The House on Wednesday endorsed some of the most aggressive gun-control measures taken up on Capitol Hill in years — including raising the minimum age for the purchase of most semiautomatic rifles to 21 and banning high-capacity ammunition magazines — as Washington seeks to mount a tough response to recent high-profile mass shootings.
By Mike DeBonis I The Washington Post The 223-to-204 vote took place just hours after a House committee heard searing testimony from a young survivor of the May 24 shooting in Uvalde, Tex., as well as the parents of a victim and a pediatrician who responded to the tragedy that left 19 elementary-schoolers and two teachers dead. Five Republicans joined most Democrats in backing the legislation. Two Democrats voted no. “Somewhere out there, there is a mom listening to our testimony, thinking, ‘I can’t even imagine their pain,’ not knowing that our reality will one day be hers, unless we act now,” said Kimberly Rubio, the mother of 10-year-old Lexi Rubio, who was killed in the attack. The House vote, however, will amount to little more than a political messaging exercise because of firm Republican opposition to substantial new gun restrictions. That has left hopes for a bipartisan deal that could be signed into law in the hands of a small group of senators who are exploring much more modest changes to federal gun laws. Those talks continued Wednesday in hopes of sealing a deal in the coming days.
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Still, Democrats said this week’s House votes were necessary to show Americans that more can be done to prevent not only mass-casualty incidents such as the killings last month in Buffalo and Uvalde, but the hundreds of less deadly mass shootings and everyday incidents of gun violence that have long scourged America. “Even if our Senate colleagues do not take up these exact bills, I will tell you what this process we are going through will absolutely do and why our efforts here are worthwhile: This process will unequivocally show where each and every one of us stand in the wake of this unspeakable tragedy,” said Rep. Jim McGovern (D-Mass.), adding that the votes would send a clear message to the Senate negotiators.
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Republicans attacked the bills as an unserious, partisan effort that would infringe on Americans’ constitutional rights. At a news conference Wednesday, Rep. Jim Jordan (R-Ohio) called them an effort “to destroy the Second Amendment.” The bill under consideration Wednesday, Jordan said, “in short, tells Americans, law-abiding American citizens, when they can buy a firearm, what kind of firearm they can get, and where and how they have to store it in their own darn home — a direct attack on Second Amendment rights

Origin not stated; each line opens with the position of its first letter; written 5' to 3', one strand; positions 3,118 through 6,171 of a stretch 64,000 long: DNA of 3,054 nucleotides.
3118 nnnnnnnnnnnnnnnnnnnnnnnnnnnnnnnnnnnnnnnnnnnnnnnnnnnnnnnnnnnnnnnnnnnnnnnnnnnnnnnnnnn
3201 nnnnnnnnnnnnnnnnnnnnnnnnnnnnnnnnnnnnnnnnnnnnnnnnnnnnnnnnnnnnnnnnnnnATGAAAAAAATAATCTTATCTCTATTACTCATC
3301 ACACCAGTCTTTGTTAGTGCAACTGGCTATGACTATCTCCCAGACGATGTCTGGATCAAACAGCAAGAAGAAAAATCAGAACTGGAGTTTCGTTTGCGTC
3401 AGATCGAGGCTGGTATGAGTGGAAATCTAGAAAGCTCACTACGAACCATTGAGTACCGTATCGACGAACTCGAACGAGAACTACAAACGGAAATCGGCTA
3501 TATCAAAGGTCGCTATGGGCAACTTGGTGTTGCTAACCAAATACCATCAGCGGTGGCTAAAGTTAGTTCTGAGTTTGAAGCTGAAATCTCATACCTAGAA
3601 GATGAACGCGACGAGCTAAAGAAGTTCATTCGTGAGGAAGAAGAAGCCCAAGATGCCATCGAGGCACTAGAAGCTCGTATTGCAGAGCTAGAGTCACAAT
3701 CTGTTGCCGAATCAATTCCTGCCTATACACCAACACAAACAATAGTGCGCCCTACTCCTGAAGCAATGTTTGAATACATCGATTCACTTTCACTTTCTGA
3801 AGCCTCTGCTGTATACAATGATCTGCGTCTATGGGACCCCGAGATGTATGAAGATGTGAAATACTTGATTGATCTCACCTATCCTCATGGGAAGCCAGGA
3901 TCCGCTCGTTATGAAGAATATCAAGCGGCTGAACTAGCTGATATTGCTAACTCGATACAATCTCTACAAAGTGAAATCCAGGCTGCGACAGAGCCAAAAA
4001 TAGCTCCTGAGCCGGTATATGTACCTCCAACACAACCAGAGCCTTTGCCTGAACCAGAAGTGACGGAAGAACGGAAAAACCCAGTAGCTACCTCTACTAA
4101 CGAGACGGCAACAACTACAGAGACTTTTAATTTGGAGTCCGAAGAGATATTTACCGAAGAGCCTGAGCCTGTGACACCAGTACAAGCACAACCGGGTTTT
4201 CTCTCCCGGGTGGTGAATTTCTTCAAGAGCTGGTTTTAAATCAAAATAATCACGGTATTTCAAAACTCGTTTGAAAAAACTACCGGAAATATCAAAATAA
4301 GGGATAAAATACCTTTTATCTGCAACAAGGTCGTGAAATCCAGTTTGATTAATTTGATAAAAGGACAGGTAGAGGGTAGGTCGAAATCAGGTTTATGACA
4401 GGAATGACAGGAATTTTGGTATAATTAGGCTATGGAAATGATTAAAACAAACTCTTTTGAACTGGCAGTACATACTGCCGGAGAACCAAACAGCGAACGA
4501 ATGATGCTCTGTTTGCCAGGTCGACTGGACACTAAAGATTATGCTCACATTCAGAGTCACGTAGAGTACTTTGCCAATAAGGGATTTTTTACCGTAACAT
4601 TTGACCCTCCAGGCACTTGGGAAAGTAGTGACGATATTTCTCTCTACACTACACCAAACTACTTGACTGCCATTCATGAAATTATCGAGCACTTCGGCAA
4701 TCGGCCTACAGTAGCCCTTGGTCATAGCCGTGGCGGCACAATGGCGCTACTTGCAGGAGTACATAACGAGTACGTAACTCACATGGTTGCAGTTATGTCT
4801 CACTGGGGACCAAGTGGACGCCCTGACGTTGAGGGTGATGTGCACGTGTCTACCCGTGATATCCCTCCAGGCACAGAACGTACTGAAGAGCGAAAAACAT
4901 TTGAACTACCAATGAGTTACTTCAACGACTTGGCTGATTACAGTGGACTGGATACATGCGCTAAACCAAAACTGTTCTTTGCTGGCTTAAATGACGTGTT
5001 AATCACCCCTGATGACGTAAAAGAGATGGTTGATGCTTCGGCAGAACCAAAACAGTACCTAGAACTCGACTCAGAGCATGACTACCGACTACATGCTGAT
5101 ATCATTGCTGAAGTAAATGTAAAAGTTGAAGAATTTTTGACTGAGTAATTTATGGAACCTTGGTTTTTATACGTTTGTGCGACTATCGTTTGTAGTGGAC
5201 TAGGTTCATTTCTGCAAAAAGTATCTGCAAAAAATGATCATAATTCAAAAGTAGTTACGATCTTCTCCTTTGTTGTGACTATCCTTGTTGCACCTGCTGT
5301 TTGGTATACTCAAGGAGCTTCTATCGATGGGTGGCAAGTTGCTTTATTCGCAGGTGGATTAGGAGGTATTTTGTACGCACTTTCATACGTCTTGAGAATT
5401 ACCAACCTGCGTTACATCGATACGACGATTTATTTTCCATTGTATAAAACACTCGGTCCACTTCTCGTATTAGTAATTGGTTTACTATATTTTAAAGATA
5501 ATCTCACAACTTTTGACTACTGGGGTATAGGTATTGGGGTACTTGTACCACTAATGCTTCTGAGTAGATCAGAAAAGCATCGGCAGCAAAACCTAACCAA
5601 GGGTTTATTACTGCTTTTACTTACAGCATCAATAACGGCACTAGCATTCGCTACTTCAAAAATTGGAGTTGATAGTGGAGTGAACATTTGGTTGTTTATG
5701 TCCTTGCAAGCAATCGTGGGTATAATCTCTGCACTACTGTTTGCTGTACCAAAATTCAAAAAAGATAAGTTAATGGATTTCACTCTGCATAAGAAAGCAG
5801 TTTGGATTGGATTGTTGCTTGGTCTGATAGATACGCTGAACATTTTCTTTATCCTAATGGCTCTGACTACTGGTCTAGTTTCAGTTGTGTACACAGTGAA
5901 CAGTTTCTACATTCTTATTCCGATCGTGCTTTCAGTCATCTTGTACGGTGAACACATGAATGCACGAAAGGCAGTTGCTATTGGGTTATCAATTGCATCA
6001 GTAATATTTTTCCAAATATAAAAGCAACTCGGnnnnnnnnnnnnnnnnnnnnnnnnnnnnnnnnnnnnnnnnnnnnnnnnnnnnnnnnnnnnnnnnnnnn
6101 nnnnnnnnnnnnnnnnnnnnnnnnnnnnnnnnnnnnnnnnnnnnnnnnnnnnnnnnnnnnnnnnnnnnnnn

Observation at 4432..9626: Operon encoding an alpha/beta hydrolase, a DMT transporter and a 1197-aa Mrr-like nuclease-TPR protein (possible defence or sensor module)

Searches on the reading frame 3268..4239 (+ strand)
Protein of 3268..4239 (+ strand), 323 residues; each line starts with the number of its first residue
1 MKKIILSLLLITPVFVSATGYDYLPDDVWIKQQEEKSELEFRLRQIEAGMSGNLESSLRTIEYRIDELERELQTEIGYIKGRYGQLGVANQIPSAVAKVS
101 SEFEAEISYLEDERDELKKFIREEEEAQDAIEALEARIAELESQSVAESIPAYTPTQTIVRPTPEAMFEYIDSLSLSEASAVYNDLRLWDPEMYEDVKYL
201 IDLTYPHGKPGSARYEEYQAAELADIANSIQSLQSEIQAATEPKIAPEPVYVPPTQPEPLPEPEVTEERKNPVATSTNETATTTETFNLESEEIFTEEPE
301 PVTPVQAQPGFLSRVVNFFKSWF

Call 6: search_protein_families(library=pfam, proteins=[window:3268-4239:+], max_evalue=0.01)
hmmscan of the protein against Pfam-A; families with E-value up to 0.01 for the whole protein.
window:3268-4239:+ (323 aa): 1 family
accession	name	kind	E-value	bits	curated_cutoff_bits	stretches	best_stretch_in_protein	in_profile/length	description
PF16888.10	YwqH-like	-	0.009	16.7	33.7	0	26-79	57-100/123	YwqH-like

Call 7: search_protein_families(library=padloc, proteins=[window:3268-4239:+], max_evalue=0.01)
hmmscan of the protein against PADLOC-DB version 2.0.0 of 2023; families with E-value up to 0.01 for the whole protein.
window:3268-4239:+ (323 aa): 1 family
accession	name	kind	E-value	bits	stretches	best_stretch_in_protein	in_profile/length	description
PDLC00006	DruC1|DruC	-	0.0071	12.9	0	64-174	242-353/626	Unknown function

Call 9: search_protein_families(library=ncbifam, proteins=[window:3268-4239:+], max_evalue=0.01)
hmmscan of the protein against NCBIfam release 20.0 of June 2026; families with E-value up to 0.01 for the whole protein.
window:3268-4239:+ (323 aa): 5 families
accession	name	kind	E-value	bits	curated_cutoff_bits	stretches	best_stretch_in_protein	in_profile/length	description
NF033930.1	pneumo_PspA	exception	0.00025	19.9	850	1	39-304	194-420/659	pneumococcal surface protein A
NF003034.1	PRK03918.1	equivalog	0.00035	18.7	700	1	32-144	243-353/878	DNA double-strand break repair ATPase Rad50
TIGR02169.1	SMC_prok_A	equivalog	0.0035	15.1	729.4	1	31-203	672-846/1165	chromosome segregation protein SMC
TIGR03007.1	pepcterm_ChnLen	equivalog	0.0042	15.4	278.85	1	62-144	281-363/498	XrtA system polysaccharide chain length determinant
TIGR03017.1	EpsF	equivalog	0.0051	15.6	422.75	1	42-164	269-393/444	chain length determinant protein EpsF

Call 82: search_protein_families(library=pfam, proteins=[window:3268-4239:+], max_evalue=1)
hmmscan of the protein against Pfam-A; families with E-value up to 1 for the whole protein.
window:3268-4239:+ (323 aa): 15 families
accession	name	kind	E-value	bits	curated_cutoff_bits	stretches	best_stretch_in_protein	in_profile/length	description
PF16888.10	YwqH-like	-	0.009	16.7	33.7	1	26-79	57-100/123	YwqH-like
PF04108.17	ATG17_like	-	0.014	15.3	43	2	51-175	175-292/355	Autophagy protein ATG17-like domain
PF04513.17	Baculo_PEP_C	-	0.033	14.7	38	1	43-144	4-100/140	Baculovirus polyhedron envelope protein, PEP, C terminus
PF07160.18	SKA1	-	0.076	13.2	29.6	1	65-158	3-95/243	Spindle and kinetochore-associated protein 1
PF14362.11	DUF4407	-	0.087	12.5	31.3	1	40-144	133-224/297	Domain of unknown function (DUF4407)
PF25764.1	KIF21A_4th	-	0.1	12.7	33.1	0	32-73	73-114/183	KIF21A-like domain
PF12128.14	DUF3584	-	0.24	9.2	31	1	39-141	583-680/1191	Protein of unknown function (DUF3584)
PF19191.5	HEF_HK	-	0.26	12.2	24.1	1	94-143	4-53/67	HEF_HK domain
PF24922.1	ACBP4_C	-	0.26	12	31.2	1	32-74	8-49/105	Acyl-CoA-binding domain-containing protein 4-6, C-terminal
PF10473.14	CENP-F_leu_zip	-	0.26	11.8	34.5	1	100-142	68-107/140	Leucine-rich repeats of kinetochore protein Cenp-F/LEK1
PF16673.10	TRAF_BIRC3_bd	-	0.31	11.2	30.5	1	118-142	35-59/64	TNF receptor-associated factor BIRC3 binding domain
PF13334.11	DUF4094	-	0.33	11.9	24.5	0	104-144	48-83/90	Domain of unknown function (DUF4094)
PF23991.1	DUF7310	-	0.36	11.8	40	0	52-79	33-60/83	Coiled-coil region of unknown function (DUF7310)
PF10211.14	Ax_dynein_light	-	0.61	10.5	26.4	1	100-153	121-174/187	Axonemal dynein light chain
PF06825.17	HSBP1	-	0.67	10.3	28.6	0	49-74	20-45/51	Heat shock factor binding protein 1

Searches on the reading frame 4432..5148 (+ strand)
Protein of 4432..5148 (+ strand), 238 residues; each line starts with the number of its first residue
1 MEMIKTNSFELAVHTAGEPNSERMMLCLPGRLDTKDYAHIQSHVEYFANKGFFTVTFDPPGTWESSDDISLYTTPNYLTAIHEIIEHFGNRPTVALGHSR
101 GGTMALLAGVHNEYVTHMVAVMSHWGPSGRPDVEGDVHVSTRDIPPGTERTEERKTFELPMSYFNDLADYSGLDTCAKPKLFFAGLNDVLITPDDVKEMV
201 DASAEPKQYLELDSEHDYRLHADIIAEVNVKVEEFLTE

Besides the minimum-age measure and the ban on high-capacity magazines, the House legislation passed Wednesday includes proposals that would crack down on gun trafficking, create new safe-storage requirements for gun owners, and codify executive orders that ban untraceable “ghost guns” as well as “bump stock” devices that allow a semiautomatic rifle to mimic machine-gun fire.
Of the five House Republicans voting for the bill — Brian Fitzpatrick (Pa.), Anthony Gonzalez (Ohio), Chris Jacobs (N.Y.), Adam Kinzinger (R-Ill.) and Fred Upton (Mich.) — only Fitzpatrick is seeking reelection. Among Democrats, Reps. Jared Golden (Maine) and Kurt Schrader (Ore.) voted no; Schrader lost his campaign for renomination last month.
House lawmakers will vote Thursday on a separate bill dealing with red-flag laws that could allow authorities to keep guns out of the hands of people judged to represent a threat to themselves or their communities. The bill combines legislation from Rep. Salud Carbajal (D-Calif.) that would create a federal grant program to encourage states to adopt their own red-flag laws with a measure from Rep. Lucy McBath (D-Ga.) that would allow federal courts to issue red-flag orders, which are formally known as “extreme risk protection orders.”
The House last year passed two bills dealing with federal background checks — one that would expand their applicability to all commercial sales, including gun shows and internet transactions, and another that would extend the time frame for completing a check. Neither has come to a vote in the Senate because of GOP opposition.
The Senate is exploring a narrower package that could include legislation encouraging states to create red-flag systems, a modest expansion of background checks to incorporate juvenile records, as well as funding for mental health programs and school security improvements.
Sen. John Cornyn (R-Tex.), the lead GOP negotiator, cited “steady progress” Wednesday, but he declined to say when a deal might be reached and counseled against “artificial deadlines.” Senate Majority Leader Charles E. Schumer (D-N.Y.) has signaled a desire to accelerate the talks, lest the recent shootings fade from public attention.
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